WEN held its first post-merger quarterly earnings conference call yesterday. On its call, the company was able to boast its new management teams for both the Wendy’s and Arby’s brands and corporate, the fact that it is still on track to deliver $160 million in annualized incremental EBITDA by the end of 2011, and most importantly, that its Wendy’s company-operated same-store sales improved rather significantly to up 3.6% in the fourth quarter from down 0.2% in 3Q08. The bull thesis on WEN continues to stem from the fact that for an investor, there is huge upside in finding the next brand that is going to move from the mismanaged category to the operating flawlessly category. WEN’s 4Q results, primarily at its Wendy’s brand, demonstrate that the company is making progress toward moving to the more positive side of that continuum.

WEN management attributed the Wendy’s same-store sales improvement largely to the company’s successful launch of its Value Trio of sandwiches being offered at $0.99. Wendy’s launched the three value offerings in September and has seen sequentially better results since then. As the first chart below shows, Wendy’s increased focus on value enabled the company to finally post same-store results in the fourth quarter that were in line with those of its two main competitors after a long period of underperformance. The second chart below was included in Burger King’s investor presentation last week and really highlights Wendy’s underperformance relative to both BKC and MCD over the past three-plus years. If the Wendy’s line was updated to now reflect its 4Q U.S. same-store results, it would show a tick up to 2.8% on a 2-year basis. Although this would still fall short of both MCD and BKC’s 2-year performance, on the margin, it is an improvement. I think this second chart is important, however, because BKC included it in its presentation to highlight BKC’s relative performance, particularly as it relates to its outperformance of Wendy’s. For some time now, Wendy’s has not been a formidable competitor. As a result, BKC has most likely been more focused on gaining share from MCD, but in 4Q08, Wendy’s posted a higher comparable sales growth number than BKC in the U.S. Wendy’s sequential improvement is evidence that the concept is gaining share (the restaurant industry is a zero sum game), and that share gain appears to be coming at BKC’s expense.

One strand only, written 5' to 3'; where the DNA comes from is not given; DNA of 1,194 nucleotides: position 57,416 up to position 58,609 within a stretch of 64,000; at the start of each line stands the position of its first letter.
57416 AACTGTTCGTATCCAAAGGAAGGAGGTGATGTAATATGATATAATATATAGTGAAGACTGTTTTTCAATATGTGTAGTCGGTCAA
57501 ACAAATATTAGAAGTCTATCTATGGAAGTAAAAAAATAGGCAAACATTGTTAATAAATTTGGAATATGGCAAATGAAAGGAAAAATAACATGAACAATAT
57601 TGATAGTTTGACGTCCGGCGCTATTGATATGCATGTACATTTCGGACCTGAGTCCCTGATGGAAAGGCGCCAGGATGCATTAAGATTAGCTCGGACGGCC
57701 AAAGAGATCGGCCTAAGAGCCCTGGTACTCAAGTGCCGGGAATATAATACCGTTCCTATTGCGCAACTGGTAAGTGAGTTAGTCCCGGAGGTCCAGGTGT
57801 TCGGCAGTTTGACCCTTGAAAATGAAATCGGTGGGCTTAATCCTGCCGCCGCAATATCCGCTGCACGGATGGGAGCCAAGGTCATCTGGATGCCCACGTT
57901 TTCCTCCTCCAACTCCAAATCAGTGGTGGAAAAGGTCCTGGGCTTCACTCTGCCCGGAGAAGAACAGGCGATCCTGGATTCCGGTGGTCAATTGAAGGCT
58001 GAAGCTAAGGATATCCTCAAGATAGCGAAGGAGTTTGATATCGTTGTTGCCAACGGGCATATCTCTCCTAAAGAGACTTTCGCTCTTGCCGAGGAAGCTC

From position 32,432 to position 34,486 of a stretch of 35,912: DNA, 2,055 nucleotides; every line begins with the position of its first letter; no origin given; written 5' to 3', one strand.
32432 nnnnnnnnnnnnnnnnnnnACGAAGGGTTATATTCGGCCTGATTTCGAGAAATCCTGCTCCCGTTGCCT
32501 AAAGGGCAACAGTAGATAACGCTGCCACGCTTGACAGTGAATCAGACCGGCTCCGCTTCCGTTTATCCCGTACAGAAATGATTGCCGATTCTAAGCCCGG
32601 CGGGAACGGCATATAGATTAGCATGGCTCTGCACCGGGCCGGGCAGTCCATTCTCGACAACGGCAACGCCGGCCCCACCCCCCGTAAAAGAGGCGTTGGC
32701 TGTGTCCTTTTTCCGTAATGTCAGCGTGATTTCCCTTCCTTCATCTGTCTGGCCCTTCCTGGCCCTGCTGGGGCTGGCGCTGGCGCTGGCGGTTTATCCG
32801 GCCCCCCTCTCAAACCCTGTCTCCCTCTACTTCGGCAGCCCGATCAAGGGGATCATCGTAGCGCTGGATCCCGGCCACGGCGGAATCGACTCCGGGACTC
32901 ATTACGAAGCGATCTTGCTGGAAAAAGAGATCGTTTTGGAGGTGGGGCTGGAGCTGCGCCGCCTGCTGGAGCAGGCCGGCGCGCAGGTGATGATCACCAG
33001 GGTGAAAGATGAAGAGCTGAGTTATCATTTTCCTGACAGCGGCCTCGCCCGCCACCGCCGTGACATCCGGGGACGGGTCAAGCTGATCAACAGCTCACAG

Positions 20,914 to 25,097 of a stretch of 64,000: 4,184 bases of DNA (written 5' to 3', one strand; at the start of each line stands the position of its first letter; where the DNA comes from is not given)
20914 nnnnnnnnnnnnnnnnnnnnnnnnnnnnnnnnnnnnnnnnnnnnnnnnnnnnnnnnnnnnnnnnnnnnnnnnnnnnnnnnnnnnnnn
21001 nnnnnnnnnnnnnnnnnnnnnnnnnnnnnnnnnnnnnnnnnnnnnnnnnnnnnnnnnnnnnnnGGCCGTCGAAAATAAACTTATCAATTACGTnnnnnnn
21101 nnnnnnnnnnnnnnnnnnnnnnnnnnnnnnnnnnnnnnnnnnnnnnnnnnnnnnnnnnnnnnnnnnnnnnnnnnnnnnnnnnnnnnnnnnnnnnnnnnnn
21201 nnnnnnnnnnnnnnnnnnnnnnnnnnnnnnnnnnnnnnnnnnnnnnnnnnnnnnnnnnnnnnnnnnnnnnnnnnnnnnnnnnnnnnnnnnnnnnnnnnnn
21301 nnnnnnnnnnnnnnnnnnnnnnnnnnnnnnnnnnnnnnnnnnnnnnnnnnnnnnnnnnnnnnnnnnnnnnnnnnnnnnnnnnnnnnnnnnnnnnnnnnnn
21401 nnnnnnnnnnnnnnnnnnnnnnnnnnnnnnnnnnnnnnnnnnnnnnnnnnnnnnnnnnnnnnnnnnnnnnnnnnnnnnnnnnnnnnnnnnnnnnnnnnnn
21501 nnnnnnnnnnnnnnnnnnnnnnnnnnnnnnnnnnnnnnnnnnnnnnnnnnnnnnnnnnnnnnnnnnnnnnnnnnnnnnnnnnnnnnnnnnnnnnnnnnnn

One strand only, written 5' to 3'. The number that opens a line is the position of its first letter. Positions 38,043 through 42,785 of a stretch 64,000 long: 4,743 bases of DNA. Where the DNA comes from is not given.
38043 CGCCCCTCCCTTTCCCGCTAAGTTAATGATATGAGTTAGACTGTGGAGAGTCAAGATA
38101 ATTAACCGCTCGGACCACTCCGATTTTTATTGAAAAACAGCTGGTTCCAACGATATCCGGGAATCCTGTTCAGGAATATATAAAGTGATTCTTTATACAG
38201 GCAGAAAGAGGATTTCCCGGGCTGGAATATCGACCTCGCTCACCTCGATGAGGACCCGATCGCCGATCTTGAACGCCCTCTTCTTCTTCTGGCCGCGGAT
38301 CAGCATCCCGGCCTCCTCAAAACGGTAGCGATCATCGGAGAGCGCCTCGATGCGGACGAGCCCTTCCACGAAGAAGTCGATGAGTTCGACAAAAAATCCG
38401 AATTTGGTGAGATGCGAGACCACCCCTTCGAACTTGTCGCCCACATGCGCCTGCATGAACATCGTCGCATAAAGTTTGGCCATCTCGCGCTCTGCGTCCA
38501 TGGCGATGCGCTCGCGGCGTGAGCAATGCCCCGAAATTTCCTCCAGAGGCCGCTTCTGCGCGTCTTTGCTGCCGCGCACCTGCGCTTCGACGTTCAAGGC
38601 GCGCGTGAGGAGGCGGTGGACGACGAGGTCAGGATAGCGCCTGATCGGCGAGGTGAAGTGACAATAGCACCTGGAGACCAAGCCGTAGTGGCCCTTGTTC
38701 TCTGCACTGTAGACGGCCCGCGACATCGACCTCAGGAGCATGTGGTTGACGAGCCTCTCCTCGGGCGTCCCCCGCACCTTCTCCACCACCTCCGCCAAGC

Wendy’s same-store sales growth has been fueled primarily by its new value items, which have increased traffic, but at the same time, the company’s percent of sales being generated by its $0.99 menu has declined to 15% from closer to 20% a year ago. The company was able to achieve this by removing certain items from its $0.99 menu and subsequently raising the prices on those items. This lower 15% of sales level puts Wendy’s more in line with the 12%-13% and 13%-14% ranges given by BKC and MCD, respectively and will further help with the recovery of restaurant margins at Wendy’s.

WEN first stated its goal to generate $100 million in incremental annual EBITDA at Wendy’s by 2011 back in November. The company stated yesterday that it is still on track to improve the concept’s restaurant margins by 500 bps with about half of that amount coming from labor savings. Specifically, in the fourth quarter, Wendy’s delivered about 100 bps in restaurant margin improvement from labor efficiency and other restaurant operating expenses. These improvements were offset by higher food costs in the quarter but management stated that its food costs have started to decrease on YOY basis in 1Q09. Of the 500 bps, the company expects to generate less than 100 bps of savings from lower food costs. From a timing standpoint, WEN expects to achieve 160-180 bps of the total 500 bps of restaurant margin improvement in 2009. Management stated that although it is seeing a decline in commodity costs from its initial guidance of up 2%-4%, its margin guidance does not include the expectation that food costs moderate so any further decline in commodity costs would provide upside to that 160-180 bp range.

WEN also stated that it is on track to deliver on its goal to reduce corporate G&A on an annualized basis by $60 million by the end of 2010. Importantly, by the end of 2008, WEN had already realized over $25 million of this $60 million target, which is better than the $20M-$25M it outlined in early January.

The primary risk to the WEN story stems from the underperformance of the company’s Arby’s brand. During the fourth quarter, Arby’s system same-store sales declined 8.5%. Management attributed the poor performance to significant discounting being pushed by its competitors as Arby’s has an average check of about $7.50 versus its sandwich category competitors’ focus on $5 price points. The company thinks that its recently launched Roastburger sandwiches and other initiatives will help to drive frequency among its core users (which represent 50% of Arby’s sales). Additionally, Arby’s is testing new value items that it plans to roll out later in 2009. Although the Arby’s concept does not need to outperform in order for WEN to work, if Arby’s does not experience any improvement in sales trends, it could prove to be a drag on company earnings. Specifically, management commented that its mid teens EBITDA growth relies on positive comparable sales over the next couple of years.

Daily Trading Ranges

20 Proprietary Risk Ranges

Daily Trading Ranges is designed to help you understand where you’re buying and selling within the risk range and help you make better sales at the top end of the range and purchases at the low end.